Narratives in psychology: a qualitative analysis of individuals’ life stories
Fiakos, Kristina M.
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SubjectResearch Subject Categories::SOCIAL SCIENCES::Social sciences::Psychology; Qualitative research; Redemption; Contamination; Coherence; Communion; Agency; Narrative identity; Mental health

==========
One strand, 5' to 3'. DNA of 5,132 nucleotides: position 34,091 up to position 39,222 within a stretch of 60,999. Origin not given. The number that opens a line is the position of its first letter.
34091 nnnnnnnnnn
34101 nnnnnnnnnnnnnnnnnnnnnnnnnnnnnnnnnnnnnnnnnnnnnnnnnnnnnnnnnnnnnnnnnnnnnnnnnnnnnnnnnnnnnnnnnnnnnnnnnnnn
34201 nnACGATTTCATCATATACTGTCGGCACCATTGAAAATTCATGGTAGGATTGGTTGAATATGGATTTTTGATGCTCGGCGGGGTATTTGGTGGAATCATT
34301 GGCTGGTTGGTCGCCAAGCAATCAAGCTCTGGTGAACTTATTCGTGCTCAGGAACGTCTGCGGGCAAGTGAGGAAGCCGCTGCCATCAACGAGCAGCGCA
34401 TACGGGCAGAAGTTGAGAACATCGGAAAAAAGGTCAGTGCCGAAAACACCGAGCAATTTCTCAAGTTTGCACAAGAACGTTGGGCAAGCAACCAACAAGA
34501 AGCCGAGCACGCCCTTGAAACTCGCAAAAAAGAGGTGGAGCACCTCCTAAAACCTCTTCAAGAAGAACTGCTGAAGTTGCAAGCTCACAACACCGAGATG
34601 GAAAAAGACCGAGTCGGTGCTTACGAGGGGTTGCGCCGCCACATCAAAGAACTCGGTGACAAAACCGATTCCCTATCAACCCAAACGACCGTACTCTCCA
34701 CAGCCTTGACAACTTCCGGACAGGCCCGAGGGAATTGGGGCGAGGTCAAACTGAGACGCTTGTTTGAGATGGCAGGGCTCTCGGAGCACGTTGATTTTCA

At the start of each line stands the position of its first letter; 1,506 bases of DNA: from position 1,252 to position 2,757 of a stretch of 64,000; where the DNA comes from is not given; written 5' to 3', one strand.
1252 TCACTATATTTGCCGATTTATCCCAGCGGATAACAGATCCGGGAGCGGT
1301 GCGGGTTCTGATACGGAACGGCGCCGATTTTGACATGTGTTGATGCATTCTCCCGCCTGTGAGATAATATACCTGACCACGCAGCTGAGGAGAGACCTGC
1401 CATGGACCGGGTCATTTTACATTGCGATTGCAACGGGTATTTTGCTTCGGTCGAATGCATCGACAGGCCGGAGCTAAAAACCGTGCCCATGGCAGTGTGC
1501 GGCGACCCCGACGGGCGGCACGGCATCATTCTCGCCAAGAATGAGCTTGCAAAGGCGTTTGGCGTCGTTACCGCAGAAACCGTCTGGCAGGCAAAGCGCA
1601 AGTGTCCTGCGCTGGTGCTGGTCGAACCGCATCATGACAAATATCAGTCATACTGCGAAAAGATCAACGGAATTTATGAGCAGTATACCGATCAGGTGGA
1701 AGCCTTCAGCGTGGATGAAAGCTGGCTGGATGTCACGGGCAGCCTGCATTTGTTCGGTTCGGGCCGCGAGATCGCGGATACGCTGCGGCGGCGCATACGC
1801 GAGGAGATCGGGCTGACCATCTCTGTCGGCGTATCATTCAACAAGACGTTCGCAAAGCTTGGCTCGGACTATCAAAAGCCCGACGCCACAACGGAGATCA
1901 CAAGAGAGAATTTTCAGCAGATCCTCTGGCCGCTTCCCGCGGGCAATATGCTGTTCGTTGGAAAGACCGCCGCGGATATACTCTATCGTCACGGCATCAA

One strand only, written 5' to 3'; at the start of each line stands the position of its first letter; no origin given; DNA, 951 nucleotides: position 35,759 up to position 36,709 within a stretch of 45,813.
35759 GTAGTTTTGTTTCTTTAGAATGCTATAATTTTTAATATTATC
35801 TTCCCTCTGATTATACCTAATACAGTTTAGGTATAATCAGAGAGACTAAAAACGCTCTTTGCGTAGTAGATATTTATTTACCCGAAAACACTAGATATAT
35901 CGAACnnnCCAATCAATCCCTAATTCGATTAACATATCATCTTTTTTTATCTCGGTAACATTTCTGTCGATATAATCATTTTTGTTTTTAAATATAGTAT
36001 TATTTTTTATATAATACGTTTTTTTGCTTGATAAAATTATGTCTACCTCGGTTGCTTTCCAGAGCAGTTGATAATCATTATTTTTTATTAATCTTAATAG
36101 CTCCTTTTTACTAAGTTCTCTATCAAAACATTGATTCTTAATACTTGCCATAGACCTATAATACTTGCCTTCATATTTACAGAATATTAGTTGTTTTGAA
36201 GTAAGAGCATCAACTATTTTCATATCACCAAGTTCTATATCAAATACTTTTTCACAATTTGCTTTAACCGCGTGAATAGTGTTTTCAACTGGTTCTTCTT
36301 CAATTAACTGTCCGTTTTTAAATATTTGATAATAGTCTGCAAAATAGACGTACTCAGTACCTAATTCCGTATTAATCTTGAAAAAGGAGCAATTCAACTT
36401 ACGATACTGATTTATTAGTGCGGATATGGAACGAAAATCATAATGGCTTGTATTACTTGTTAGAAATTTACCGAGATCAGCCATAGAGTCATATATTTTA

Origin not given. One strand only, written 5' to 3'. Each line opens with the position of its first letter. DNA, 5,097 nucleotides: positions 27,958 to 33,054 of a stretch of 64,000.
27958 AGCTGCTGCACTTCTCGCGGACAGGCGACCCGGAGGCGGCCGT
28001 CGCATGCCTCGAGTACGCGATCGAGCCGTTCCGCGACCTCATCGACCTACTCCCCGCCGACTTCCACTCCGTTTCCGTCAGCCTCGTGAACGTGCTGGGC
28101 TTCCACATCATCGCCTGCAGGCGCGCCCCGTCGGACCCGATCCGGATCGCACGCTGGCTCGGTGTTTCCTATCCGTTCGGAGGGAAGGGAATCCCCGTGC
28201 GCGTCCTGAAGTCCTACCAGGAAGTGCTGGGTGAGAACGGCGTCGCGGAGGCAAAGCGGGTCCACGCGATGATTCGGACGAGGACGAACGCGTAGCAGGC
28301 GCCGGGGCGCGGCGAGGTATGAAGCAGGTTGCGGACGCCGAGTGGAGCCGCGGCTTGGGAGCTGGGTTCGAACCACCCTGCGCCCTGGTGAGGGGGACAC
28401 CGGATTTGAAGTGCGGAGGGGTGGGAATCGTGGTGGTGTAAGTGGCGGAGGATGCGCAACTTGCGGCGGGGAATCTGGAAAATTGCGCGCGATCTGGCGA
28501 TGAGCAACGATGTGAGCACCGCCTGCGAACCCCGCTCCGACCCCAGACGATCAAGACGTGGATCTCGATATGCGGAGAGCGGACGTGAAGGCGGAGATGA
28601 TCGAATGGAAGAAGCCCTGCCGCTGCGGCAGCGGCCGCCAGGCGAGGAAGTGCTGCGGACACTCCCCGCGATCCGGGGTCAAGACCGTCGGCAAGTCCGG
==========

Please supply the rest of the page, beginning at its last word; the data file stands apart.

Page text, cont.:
The researcher’s aim is to examine how individuals structure the narrative of their own life story and examine how this influences their own sense of identity and psychological well-being. This qualitative study involved two structured interviews, one with a 23-year-old white male and the other with a 56-year-old white female. Participants were sought through word of mouth and had minimal acquaintance to the researcher. Each participant participated in an in-depth semi-structured interview, where they were asked to narrate the story of their life. Interviews were coded both inductively and deductively to determine the nature of how these stories were articulated by the participant and their relationship to the participant’s well-being. It was found that the participant who had more redemptive sequences and themes of agency throughout their narrative had a stronger sense of identity within themselves and had a higher sense of life satisfaction. Being that there were only two participants, these results are not generalizable. However, they can be used as a reference for future research and forming hypotheses.
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